Much of the discussion around Brexit has focused on importing and exporting physical goods to/from the United Kingdom, while failing to address the service sectors that comprise a significant proportion of the Irish economy. In service sectors, the value of the product often lies in the expertise and quality of the service offered by firms to their customers.
Below, the Brexit Unit in Enterprise Ireland explores some of the issues that may affect the service sector as a result of Brexit.
The value of a business is increasingly linked to its Intellectual Property (IP). IP includes patents, trademarks, copyrights and trade secrets. Presently EU trademarks, for example, are protected within the EU but not in third countries. Brexit will affect the protection afforded in the UK for those who have registered European Union Trademarks (EUTMs) or designs, the future trading agreement will determine what protections remain.
According to Joe Doyle, IP Manager at Enterprise Ireland, in a ‘no-deal’ scenario it is almost certain that EUTMs and designs will eventually cease to have effect in the UK. Companies are advised to conduct an IP audit, assessing their dependence on IP protection in the UK and the associated risks of losing such protection. Firms should subsequently speak with legal and IP advisors to ensure their IP Strategies are Brexit-proof.
Service sector businesses with exposure to the UK market will need to start planning for the legal changes that are likely to arise post Brexit. Contractual and legal challenges could emerge with cross-border service level agreements (SLAs), product licences, insurance policies and data transfers, which may not be legally protected or recognised after the UK leaves the EU. Companies should take steps to review their existing contracts and trading arrangements, reviewing their most strategic contracts and employing caution when entering new contracts with UK based parties.
Data has a fundamental role in today’s business with many companies outsourcing services such as payroll, promotional marketing and the storage of IP addresses to third countries.
The EU has developed high data protection standards and after Brexit the UK will no longer fall within the remit of these standards, becoming a third country. Consequently, there will be greater risk associated with the transfer of data between the EU and the UK after Brexit. Irish companies that intend to transfer personal data to the UK will need to act by putting safeguards in place to protect the data in the context of its transfer and subsequent processing. One such way is the use of Standard Contractual Clauses (SCCs) which is likely to be relevant to most Irish businesses that transfer personal data to the UK.
The Data Protection Commission has published guidelines for firms seeking to learn about data transfers post-Brexit. You can also learn more from this webinar where Data Commissioner Nicola Coogan outlined the impact Brexit is likely to have on data flows between Ireland and the UK.
To continue working in the UK after Brexit, EU citizens are required to apply to the UK government for settled status, living in the UK for more than 5 years, or pre-settled status, residing in the UK for less than 5 years. When the UK leaves the EU, Ireland and the UK will automatically revert to the common travel area (CTA) and Irish citizens will be automatically viewed as ‘settled’ on arrival in the UK. This will be the case with or without a Brexit deal.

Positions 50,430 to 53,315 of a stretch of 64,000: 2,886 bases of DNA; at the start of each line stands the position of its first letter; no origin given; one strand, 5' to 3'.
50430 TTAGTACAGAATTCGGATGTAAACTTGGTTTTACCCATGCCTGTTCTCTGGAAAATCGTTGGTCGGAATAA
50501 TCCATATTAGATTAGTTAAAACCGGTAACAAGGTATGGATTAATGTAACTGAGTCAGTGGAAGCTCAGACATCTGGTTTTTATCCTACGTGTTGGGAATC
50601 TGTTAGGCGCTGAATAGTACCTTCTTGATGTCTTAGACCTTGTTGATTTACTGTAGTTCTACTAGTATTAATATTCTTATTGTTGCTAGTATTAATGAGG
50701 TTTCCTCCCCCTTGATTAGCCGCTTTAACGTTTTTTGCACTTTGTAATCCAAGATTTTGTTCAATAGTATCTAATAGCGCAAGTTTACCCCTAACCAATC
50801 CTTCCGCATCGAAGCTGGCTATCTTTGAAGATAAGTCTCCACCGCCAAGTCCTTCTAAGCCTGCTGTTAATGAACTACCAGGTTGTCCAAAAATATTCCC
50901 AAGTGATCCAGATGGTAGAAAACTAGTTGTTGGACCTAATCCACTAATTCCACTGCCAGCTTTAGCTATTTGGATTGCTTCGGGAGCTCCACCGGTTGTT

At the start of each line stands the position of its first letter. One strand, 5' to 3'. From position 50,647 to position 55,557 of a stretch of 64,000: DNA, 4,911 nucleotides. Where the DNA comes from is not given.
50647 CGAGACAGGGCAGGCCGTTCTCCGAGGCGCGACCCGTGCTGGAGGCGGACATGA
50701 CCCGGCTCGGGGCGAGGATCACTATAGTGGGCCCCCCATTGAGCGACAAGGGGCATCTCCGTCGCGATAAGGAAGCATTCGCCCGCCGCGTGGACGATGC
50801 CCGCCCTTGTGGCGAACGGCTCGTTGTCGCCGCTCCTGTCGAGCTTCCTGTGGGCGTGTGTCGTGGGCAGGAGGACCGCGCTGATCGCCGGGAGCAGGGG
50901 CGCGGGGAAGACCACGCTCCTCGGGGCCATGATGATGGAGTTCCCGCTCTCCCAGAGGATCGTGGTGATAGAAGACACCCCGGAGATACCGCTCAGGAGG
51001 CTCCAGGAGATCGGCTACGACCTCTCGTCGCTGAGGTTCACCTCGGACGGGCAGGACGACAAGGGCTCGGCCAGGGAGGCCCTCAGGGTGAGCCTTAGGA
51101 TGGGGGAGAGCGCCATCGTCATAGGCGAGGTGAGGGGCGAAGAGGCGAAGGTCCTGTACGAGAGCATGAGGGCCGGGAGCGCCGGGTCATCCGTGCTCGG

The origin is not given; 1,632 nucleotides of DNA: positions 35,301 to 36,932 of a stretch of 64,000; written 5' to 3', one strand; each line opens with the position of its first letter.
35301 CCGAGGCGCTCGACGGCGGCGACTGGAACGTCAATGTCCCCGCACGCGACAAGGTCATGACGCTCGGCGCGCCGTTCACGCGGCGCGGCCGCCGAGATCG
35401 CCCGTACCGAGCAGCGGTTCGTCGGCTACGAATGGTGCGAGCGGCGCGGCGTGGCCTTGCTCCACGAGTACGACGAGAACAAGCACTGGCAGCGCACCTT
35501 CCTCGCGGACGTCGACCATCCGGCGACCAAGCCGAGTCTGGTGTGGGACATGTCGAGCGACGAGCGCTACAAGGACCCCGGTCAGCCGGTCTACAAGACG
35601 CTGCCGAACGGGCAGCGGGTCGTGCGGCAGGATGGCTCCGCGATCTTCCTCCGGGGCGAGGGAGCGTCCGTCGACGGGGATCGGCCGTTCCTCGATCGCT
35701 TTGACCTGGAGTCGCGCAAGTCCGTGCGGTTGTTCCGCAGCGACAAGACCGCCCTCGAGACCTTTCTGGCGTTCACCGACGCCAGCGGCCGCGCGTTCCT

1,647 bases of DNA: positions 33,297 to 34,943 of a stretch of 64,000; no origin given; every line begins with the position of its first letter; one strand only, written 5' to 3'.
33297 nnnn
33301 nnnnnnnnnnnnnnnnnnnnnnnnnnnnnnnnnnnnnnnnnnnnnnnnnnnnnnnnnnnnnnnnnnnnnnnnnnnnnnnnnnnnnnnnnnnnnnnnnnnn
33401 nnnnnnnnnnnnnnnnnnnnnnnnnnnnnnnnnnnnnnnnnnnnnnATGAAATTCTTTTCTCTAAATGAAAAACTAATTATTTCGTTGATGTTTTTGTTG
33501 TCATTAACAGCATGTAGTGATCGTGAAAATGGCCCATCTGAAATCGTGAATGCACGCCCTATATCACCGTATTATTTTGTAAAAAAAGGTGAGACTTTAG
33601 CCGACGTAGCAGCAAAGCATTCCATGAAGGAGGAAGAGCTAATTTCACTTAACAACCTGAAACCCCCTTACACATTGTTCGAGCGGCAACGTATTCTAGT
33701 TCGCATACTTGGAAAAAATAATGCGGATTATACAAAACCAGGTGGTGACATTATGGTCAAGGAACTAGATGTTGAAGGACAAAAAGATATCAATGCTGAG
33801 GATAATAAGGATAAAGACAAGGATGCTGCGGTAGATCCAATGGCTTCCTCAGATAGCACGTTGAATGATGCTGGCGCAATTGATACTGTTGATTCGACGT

The rights of UK citizens living and working in the EU after Brexit will be far more complex given the fact that individual states have control over the status of individuals who choose to reside and work within their territory. It’s crucial that individuals, as well as Irish firms employing UK citizens in EU states, check the terms of residency and employment within the given jurisdiction(s) where one resides as they will need to make an application to stay within that respective country.
This Brexit webinar provides more detail on how Brexit will impact the movement of people.
Regulation varies greatly between different service sector industries and it tends to be most stringent in the areas of finance, aviation and healthcare.
The UK may choose regulatory alignment with the EU in many sectors, especially given the importance of the services sector in the UK which benefits largely from trade within the EU. The UK will, however, lose the ‘passporting’ rights that apply to many service sector industries that operate throughout the EU as a single market.
Companies operating in sectors that are highly regulated should assess the impact that Brexit will have on their operations. It’s important that such companies speak to their relevant regulator to ensure they are taking the right steps to mitigate the impact that Brexit will have on their operations.
The financial services sector is particularly exposed to Brexit and the Central Bank has issued Brexit guidance for financial service firms which can be accessed here.
Foreign Exchange and Currency
The uncertainty of Brexit has added to the challenge faced by businesses when trading between the UK and Ireland, especially in relation to currency volatility where fluctuations in Euro-Sterling rates may have a significant adverse impact on company profitability.
Companies should measure and manage exposure to such currency fluctuations, establish protective mechanisms to minimise risk and uncertainty and continue to monitor any potential risks that may emerge. In the Brexit Webinar series John Power, Director of SGL, outlines the impact of Brexit on Currency and Foreign Exchange.
The Enterprise Ireland Currency Impact Calculator can help you understand the effect of movements in the sterling/euro exchange rate on your business.
Service sector companies can use the Be Prepared Grant to determine how the company could respond to the threats and opportunities of Brexit.